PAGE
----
In the past couple of days I had an interesting debate with my cube-mate. This all stems from a difference in views about software development.
His take is that if something goes wrong it’s because of lack of care in the design process. If something goes right it’s because it has proper design.
In many ways I take the opposite angle. If something goes wrong most of the time it can be traced to faulty execution. If something goes right, in many ways it’s despite the design.
Ok. I’m being too harsh on design. Partially on purpose.
I take a pragmatic approach to programming — and to most things in life as well. You need enough design an planning to know where you’re aim is right now. This serves to direct your efforts in some direction or other. You can’t just sit an outsider down and say “program me something” and expect to get something useful to your problems at hand.
Design is iterative. You have a problem. You come up with a strawman design. You prototype the parts you’re not sure of. You react and design something better. The process continues until the problem at hand is solved adequately.
The problem with trying to come up with an all-encompassing design is that it takes a long time. Too long. Even then you’ve failed since you don’t know the problems you’ll encounter for real when you’re coding.
In many ways this is like a civil war battle and you’re the general. You know where you are. Your lieutenants are gathered about the night before the battle and they know where their divisions are. You have an idea of the objective: “take the hill” for instance. You think you know where the enemy is. The map is laid out in front of you by the flickering campfire and you talk over the plans with your men.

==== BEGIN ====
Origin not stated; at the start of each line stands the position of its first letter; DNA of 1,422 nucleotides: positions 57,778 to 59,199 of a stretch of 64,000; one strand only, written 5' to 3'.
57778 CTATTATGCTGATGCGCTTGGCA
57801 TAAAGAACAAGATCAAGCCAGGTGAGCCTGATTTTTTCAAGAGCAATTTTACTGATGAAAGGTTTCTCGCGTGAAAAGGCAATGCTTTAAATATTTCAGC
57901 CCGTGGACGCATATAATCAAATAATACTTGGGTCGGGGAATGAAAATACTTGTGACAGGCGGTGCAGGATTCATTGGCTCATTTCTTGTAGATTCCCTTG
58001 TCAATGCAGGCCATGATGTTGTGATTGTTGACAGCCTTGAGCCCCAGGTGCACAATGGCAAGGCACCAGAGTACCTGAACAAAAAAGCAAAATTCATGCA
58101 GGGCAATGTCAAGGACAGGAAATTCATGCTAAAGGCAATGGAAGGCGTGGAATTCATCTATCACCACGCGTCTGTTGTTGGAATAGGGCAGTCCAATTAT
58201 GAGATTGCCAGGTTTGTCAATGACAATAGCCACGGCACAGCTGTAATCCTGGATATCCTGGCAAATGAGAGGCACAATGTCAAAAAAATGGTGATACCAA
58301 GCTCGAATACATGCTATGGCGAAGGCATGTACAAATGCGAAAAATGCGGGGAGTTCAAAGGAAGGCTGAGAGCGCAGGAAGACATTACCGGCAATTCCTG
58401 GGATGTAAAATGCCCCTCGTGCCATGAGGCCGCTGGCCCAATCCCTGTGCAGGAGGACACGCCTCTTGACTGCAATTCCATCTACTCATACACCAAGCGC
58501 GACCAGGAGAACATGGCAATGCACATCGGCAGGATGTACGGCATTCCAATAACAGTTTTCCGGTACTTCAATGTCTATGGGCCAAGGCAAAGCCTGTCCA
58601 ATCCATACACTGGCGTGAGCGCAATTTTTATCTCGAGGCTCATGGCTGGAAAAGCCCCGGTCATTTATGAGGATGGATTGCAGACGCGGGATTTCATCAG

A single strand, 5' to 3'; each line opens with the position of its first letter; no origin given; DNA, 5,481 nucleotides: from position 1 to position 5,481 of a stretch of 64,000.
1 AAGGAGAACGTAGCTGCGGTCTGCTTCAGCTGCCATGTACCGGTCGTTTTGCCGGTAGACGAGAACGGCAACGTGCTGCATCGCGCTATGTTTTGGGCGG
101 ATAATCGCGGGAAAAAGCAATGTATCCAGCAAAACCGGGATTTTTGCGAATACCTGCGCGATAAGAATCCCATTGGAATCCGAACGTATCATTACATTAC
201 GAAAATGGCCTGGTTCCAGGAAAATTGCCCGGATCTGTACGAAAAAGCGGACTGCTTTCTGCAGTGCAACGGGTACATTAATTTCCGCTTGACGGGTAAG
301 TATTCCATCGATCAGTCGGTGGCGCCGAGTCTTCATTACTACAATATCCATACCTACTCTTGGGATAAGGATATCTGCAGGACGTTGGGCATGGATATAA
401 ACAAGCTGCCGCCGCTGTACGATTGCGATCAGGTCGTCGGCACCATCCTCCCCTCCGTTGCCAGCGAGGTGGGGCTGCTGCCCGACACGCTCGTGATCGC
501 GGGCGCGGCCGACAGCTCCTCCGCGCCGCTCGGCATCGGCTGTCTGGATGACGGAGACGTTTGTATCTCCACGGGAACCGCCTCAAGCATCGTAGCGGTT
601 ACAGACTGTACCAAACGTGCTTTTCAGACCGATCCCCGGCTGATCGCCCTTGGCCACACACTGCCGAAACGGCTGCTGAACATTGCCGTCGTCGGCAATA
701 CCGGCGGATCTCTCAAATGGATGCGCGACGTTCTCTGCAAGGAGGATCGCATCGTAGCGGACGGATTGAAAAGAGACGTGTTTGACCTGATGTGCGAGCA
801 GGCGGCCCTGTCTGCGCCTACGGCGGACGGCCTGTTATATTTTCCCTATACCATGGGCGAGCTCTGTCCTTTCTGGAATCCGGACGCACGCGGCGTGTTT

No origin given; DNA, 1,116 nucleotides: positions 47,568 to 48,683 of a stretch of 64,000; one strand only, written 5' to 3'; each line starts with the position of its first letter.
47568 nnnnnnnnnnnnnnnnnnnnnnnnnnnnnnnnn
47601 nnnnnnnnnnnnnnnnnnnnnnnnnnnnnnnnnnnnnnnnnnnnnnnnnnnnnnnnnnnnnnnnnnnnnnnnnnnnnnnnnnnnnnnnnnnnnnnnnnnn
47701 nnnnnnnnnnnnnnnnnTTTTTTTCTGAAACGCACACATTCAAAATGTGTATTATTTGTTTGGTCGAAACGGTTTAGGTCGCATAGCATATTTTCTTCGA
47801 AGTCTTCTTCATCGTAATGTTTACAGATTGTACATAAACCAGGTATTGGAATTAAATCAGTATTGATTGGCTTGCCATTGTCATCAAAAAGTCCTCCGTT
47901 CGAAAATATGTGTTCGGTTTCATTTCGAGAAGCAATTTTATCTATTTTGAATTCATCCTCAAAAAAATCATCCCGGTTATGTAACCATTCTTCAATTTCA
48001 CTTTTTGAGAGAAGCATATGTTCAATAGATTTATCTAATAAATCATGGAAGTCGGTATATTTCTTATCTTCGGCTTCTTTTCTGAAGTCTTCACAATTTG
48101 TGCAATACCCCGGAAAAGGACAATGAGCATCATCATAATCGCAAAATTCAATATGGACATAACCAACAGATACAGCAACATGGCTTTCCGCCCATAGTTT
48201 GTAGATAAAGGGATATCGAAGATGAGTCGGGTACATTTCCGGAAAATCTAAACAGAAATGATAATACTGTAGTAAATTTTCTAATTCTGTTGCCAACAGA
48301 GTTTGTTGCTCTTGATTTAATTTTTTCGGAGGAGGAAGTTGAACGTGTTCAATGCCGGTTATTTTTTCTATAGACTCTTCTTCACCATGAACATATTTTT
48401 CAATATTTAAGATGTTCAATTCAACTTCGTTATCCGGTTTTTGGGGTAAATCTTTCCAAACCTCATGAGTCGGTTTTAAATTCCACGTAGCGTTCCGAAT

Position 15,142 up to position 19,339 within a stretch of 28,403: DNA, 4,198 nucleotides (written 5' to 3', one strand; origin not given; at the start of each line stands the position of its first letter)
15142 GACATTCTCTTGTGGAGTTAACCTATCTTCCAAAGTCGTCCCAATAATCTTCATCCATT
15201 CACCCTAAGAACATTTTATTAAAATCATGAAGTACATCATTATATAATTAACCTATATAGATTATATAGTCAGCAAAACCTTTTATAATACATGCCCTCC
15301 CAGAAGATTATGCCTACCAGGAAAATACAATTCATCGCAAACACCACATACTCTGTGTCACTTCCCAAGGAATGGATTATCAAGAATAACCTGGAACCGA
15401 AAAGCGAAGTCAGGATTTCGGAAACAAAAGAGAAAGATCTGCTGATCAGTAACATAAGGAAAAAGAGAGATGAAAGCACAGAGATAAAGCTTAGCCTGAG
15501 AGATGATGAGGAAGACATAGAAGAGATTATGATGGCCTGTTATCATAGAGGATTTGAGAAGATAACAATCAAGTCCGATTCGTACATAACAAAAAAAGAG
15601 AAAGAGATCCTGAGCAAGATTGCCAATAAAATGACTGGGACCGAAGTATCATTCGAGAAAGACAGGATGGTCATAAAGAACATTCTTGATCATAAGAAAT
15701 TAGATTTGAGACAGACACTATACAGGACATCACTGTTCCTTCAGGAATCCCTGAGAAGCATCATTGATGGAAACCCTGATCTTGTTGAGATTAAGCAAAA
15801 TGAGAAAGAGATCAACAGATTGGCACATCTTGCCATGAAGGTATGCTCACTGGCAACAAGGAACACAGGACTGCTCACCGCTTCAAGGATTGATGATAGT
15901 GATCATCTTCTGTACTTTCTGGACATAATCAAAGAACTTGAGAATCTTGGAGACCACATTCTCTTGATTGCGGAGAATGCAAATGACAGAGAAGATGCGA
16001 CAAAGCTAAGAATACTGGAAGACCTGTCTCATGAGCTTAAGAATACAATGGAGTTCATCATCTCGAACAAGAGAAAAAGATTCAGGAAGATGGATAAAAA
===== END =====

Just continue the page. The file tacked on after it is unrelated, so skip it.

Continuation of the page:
At that level you come up with plans for the battle. The right side advances, the middle tries to hold the line while the left tries to outflank and cut the supply line. If something is particularly interesting you can dive in deep — how to take out the bridge. If something is normal and ordinary you can wave you hand and gloss over it. The right level of detail for each item in the plan.
You make the plan. No problem.
The plans are made with incomplete knowledge of the problem. You don’t know of the sniper up in the house. Or the ditch that holds an ambush.
The plans serve to start the action. At 0-400 the troops walk out. At 0-500 they need to react to the reality that is in front of them.
The plans are a guide, not the rule.
Poor design and plans can doom you to defeat, but a good — or even great — plans do not guarantee victory either.
The key is flexibility and having smart people around you. The unexpected will happen. It’s your job to react and make the best of the situation.